Top 20 brands being cloned most by crooks in text message scams

Analysts at Dojo have revealed the top 20 brands most commonly impersonated in smishing text message scams, used by criminals to trick people across the UK into revealing personal and financial information, such as passwords or bank details.

With more people relying on mobile technologies during the pandemic, it has given cybercriminals a unique opportunity for scammers to target those who have had to use text messages to connect with companies – delivery couriers were found to have had an increase of up to 829 per cent in these types of scams since last year.

With this in mind, the card payment provider analyzed Google search volumes for well-known SMS scams to see which reputable companies are being fraudulently impersonated the most.

Dojo’s Chief Information Security Officer, Naveed Islam, also shares five tips on how to spot a smishing text.

Brands most likely to be impersonated in smishing text messages

  1. Royal Mail
  2. Hermes
  3. DPD
  4. PayPal
  5. DHL
  6. halifax
  7. Santander
  8. HMRC
  9. Barclay’s
  10. DVLA
  11. amazon
  12. parcelforce
  13. UPS
  14. ApplePay
  15. VirginMedia
  16. Tesco
  17. GOV.UK
  18. Uber
  19. Sky
  20. Just Eat

Google search data reveals that Royal Mail is the most commonly impersonated brand by scammers, with a total of 30,200 UK residents searching for Royal Mail scam texts per month.

Royal Mail may top the list due to the nature of their service, handling and delivering customers packages, so it may seem reasonable to ask for your details and to confirm certain things by text in order to deliver your items.

Delivery couriers also take second and third place, with Hermes (15,300) and DPD (7,300) seeing significant increases in SMS scams in the past year. DPD in particular saw a huge 829 per cent increase in searches for text scams – the highest increase of all brands.

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Despite seeing a decrease in searches compared to the previous year, in fourth place is online payment system PayPal with a high monthly search volume of 3,700.

How to spot a smishing text message

Although customers are becoming wiser to smishing texts, scammers are becoming more advanced and their fraudulent emails aren’t always so easy to spot.

Naveed Islam at Dojo explains: “Criminals are getting more creative with their deceit. Due to lockdown and the resulting closure of the high street, people’s buying habits have shifted to online, so it is not surprising that we’ve seen an increase in criminals tapping into this changing behavior with fake parcel delivery scams.

“For many people these frauds are incredibly convincing and traumatic, however, this rise is being monitored and managed by UK police forces and Action Fraud.”

Check if you were expecting a message from that company

Always check your latest correspondence with the company and get in touch with them if you’re not expecting any messages. Whether you’re unsure, or you’re totally convinced that you’ve received a scam text pretending to be a company, reach out to that company to inform them and see further information.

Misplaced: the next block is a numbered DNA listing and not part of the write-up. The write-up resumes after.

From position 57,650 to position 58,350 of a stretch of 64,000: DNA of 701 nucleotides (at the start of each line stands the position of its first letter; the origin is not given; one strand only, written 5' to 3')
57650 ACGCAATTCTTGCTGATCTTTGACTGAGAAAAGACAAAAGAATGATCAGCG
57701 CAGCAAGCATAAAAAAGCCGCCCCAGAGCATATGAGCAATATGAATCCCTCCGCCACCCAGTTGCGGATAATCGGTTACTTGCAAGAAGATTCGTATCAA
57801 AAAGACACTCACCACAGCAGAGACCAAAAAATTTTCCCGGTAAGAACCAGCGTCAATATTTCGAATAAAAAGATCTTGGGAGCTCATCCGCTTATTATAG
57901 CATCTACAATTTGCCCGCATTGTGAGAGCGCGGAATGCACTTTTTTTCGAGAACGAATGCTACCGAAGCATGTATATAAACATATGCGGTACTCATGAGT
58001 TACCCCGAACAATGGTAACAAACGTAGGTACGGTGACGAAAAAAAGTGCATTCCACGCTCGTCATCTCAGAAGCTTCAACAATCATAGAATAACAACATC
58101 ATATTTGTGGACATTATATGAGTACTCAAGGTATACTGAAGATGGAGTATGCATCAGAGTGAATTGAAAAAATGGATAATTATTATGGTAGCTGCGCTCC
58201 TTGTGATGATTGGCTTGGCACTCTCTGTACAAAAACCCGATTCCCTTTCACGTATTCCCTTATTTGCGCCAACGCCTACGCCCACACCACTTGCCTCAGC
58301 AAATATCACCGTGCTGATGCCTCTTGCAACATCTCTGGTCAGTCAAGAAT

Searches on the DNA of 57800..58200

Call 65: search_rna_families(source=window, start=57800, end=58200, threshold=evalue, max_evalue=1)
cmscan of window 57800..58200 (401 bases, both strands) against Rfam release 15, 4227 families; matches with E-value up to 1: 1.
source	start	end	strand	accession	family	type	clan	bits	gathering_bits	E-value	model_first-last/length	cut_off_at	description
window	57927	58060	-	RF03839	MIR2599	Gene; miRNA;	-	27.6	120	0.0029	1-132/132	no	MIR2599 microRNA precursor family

Always use the official websites of delivery companies to track your parcel.

Check you have signed up to receive text messages from that company

When you sign up to a company they will always ask for your permission to receive text messages from them. So before clicking on any link in a suspected fraud text message, always check this first.

Whether it’s clicking a suspicious link or providing your personal data, you should take some time to review the text and investigate its legitimacy before taking any actions.

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If you’ve already clicked the link, check the URL straight away and do not login anywhere as scammers can capture your details to take over your account.

Latest Scams To Look Out For

Check the text is from a number you recognize – Google the number before opening

Scammers can spoof phone numbers pretending to be from your local area code, or even a number that you know, so always google the number if the text you receive is suspicious in any way.

In a scam text message, their goal is often to convince you to click a link. Scammers thrive from creating a sense of urgency and panic from the recipient. They will use scare tactics or threatening language to make you rush into doing something.

Check for poor spelling and grammar, or mistakes to the company’s name

Although some fraudulent texts are highly sophisticated, many of them can be poorly worded and there are some tell-tale signs they’re not legitimate.

Never input sensitive data from text messaging links

If you do suspect you’ve been sent a smishing text, do not click on the link at all. Scammers often include malicious links and once opened allow them to access anything on your phone.

If you accidentally click on the link in your text, do not provide private information such as your user ID, password or payment card details to that website.

If you accidentally click on the link and provide private information, you should change your passwords immediately from a desktop or laptop computer and alert your bank who issued the payment card immediately.

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Continue to check your bank accounts regularly to make sure no money has disappeared.

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How to report smishing texts

Phone providers allow you to report suspicious text messages for free using the shortcode 7726.

If you forward a text, your provider can investigate the origin of the text and take action, if found to be malicious.

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George Holan

George Holan is chief editor at Plainsmen Post and has articles published in many notable publications in the last decade.

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